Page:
Fuller Lakes Hike

Back on the road

With the visa problem sorted out it was time for high priority todo item number 2. Just before leaving I noticed that my left front tire had basically no profile anymore and even had some of the metal sticking out already. This is weird because the profile on the other three tires is more than fine. Maybe it’s the fact that I’m sitting above that tire and I have gotten too fat… The front right tire had a nail in it so I decided to replace that one too. Luckily I was in big city Anchorage so that should be an easy fix… Nope… Apparently this is not a standard tire size here in the US. But luckily the second shop I went to was friendly enough to call all around town to their competitors until they found one with my size tires on stock. 2 hours and 300 dollars later I was good to go again. I always proudly claim that I don’t do jet lags. Well apparently the fact that it doesn’t get dark makes me have to take that back. But this made for a good opportunity to put the van in a campground with power to charge the batteries after not being hooked up for two weeks. This was the most overpriced campsite ever. 40 bucks for a spot in a gravel parking lot. And it didn’t even have proper toilets… Just a DIXI like on a construction site. Well I made sure I used as much power and internet as I could.

Before heading north I wanted to make another stop on the Kenai Peninsula. That meant driving the same road down from Anchorage along the Turnagain Arm towards Seward that I had already driven twice. But it’s pretty and the second time it had rained so that was no problem. Driving through the Kenai Peninsula I noticed that the Salmon fishing season had clearly stared. The Kenai river was filled with people almost standing shoulder to shoulder fishing. And the bits where people couldn’t stand had boats on them. Driving down I got lucky because it was quite clear driving into Homer (something that doesn’t happen very often), which meant I could see Homer and the Homer Spit (a long sandy stripe of land sticking out of the town into the ocean filled with campsites and restaurants) lying in the ocean with mountains 360 degrees around them. I found a camping spot near the end of the Spit and spend the evening walking around the fishing boats and the beach.

View over Homer and the Spit

View over Homer and the Spit

From Homer you can take a boat across the water to some nice towns or just spot sea animals. But the weather decided differently so when it was raining next morning I decided I should explore the rest the Kenai Pensinsula some more. Driving back up I passed the Eastern most bit of my trip (151.84 degrees west) but I didn’t think about this until later, so no happy pictures. I stopped at an old fishing village, Ninilchik, with a nice little Russian Orthodox church on a hill overlooking the village. The church is over 100 years old, which is ridiculously old for Alaska. The village was filled with old, partially ruined, wooden houses in tall grass. Great for some pictures. At the middle of the Peninsula I found a dirt road zigzagging along a bunch of lakes that would join the main road some 30 km later. There are basic campsites and hikes at many of these lakes. I tried the campsite at Engineer Lake (yes, just because of the name) first but it had too many mosquitos. The campsite at Skilak lake was much better and the walk along the lake pretty nice too (by now I have seen hundreds of forest lakes).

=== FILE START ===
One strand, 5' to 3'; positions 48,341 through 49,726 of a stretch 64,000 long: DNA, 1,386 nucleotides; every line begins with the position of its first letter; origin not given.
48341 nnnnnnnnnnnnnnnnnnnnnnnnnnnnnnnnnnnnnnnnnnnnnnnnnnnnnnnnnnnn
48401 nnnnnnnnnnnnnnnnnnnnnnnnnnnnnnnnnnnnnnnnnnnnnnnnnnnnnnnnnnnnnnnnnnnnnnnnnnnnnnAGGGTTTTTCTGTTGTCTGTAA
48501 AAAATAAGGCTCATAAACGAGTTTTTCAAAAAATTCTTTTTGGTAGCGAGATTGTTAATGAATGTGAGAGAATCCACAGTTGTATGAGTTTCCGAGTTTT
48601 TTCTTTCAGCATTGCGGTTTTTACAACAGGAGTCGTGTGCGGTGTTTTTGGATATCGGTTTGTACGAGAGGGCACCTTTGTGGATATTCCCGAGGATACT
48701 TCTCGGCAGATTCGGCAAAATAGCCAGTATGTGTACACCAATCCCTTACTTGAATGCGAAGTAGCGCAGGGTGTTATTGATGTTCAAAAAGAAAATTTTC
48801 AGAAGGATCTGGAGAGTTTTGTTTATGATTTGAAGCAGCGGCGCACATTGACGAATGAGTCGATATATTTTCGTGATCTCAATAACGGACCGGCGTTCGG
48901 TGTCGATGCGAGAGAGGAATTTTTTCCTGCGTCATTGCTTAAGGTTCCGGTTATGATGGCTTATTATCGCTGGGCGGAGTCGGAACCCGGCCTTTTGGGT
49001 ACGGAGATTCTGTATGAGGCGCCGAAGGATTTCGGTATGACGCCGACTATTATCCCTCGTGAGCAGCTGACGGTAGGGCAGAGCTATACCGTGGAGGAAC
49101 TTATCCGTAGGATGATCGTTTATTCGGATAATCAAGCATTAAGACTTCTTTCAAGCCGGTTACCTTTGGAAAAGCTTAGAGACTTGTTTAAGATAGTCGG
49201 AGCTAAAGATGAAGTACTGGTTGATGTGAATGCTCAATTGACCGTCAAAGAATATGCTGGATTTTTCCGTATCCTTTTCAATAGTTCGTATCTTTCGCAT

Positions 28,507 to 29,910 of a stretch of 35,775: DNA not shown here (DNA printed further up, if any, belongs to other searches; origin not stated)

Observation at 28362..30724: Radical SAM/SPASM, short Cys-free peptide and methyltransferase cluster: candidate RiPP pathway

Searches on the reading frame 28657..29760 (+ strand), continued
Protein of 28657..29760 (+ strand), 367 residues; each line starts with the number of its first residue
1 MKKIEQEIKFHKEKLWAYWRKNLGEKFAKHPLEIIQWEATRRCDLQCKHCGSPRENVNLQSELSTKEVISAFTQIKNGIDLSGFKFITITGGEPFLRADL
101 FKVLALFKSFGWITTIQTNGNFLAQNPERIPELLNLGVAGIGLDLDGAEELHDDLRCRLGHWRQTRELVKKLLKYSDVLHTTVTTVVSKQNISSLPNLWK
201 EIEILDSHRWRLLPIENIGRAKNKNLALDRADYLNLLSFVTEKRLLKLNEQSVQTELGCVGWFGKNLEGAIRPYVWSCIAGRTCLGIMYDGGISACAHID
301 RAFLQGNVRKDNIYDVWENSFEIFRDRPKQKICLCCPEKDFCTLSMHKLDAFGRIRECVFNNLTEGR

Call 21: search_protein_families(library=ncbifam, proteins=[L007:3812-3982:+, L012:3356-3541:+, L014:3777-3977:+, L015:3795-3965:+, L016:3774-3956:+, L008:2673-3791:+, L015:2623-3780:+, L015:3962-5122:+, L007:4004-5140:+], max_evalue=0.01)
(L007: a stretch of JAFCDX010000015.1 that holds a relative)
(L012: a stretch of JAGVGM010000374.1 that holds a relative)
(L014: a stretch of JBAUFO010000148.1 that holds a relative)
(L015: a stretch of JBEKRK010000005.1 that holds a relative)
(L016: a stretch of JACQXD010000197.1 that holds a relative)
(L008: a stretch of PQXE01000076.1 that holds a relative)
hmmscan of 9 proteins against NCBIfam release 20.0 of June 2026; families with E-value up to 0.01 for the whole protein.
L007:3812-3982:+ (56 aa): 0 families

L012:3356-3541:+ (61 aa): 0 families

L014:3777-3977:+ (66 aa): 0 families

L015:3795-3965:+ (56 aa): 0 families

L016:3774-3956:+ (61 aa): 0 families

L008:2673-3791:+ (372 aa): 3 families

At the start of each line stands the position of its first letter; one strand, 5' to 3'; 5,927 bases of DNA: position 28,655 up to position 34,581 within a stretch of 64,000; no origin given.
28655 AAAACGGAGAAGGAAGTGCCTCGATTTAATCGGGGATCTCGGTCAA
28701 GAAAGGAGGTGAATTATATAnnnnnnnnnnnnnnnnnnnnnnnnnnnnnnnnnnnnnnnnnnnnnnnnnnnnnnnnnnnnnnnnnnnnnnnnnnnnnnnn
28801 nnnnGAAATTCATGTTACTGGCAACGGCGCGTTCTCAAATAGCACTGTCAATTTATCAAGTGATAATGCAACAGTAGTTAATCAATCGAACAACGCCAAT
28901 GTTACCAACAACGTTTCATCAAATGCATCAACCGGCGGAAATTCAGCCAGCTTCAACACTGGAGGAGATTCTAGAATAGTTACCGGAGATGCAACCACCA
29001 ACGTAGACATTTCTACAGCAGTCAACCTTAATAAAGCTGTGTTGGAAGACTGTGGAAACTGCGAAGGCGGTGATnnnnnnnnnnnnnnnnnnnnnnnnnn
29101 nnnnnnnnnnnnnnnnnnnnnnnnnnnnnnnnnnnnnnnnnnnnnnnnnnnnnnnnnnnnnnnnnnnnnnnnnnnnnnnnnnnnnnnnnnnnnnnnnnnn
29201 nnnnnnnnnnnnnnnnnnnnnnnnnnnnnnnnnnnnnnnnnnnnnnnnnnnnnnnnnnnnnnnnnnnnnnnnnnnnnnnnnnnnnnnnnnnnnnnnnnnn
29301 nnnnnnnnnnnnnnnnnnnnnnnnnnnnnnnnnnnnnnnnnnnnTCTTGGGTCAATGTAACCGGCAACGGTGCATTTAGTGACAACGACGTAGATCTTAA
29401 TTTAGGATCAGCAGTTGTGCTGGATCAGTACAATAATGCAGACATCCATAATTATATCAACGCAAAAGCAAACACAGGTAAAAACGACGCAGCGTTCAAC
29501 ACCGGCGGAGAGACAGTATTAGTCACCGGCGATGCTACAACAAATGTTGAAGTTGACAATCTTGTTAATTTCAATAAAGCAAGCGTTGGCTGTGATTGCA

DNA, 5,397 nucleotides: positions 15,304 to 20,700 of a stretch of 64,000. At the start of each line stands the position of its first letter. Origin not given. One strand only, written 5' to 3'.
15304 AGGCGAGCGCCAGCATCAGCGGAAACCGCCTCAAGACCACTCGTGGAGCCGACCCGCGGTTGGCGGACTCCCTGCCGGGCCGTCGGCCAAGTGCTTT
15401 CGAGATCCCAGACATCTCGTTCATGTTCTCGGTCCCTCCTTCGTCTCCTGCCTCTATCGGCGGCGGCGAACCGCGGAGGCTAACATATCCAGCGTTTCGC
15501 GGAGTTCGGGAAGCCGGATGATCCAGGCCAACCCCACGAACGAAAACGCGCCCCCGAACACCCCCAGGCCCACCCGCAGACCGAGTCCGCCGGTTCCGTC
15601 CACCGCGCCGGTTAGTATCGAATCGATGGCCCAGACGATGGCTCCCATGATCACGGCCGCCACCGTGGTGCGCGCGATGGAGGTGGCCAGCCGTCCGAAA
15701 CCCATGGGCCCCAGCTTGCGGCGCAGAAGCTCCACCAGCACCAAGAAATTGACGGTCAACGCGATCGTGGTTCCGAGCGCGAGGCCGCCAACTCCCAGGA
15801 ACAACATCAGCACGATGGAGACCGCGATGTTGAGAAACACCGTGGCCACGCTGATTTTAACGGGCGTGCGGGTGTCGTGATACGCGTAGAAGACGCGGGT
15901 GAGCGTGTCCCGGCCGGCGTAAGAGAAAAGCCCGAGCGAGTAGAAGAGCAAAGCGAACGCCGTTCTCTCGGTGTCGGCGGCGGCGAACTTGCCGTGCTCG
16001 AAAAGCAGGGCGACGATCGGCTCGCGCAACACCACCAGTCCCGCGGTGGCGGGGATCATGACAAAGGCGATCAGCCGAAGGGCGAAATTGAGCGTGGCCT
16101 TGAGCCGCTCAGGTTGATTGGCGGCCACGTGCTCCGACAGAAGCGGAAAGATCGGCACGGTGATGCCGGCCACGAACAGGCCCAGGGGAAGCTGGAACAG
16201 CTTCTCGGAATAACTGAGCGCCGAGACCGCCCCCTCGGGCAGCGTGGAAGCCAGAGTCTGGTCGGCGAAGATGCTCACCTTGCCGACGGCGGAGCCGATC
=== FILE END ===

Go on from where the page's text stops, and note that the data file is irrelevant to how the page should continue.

Skilak Lake

Skilak Lake

Rain was predicted for the next day so the plan was to drive up past Anchorage in the direction of Denali. Luckily the weather disagreed in the other direction this time and the weather was perfectly sunny. I first made a stop for a quick walk to a viewpoint over the Kenai River Canyon. The activity for the day was the Fuller Lake Trail. A 11 km hike going steep up the mountains towards again two pretty mountain lakes. It was a nice hike and I spotted some bald eagles. On the turning point of the hike I met two American couples who were also on their way down. Best quote: “I can hear from your accent that you are not from around here… Are you from Anchorage?”. We stopped back at the first lake for lunch. One of the guys had just bought a fly-fishing-rod so he tried that out on the lake while the rest of us commented on how to do it better. At some point he noticed he had lost the hook and the bait, probably in the bushes behind him, probably more than 5 minutes earlier. This ended up filling most of the day so I spend another night at the Kenai Penisnula at another campground at another lake.

Kenai River Canyon

Kenai River Canyon

I had also decided it was a bad plan to not push the van too much with mountains. If it wasn’t going to make it I’d better figure it out near a bigger city (Anchorage this time) than only when I’ll get to the Andes. Here I can drive around the mountains, there I won’t be able to. I had heard there was pass north of Anchorage that you could take as an alternate route on your way to Denali. So I gave it a go. Good news! The road gave up before the van did! Turns out the last bit of the pass was closed for construction. As the famous saying goes here: In Alaska there are four seasons: early winter, winter, late winter and construction season. Anyway, the bit that I could drive was steep but the views were great. No problem for the van. By now I had not had a shower in some 4 days (the campsites didn’t have any) and it was getting pretty smelly in the car. Campsite with shower it is. Well… turns out the shower was an additional 4 dollars… in quarters… But you get 12 minutes of hot water. I don’t need 12 minutes. I can easily shower in three. But the shower refused to give me any water for less than 16 coins. So I showered for 12 minutes.

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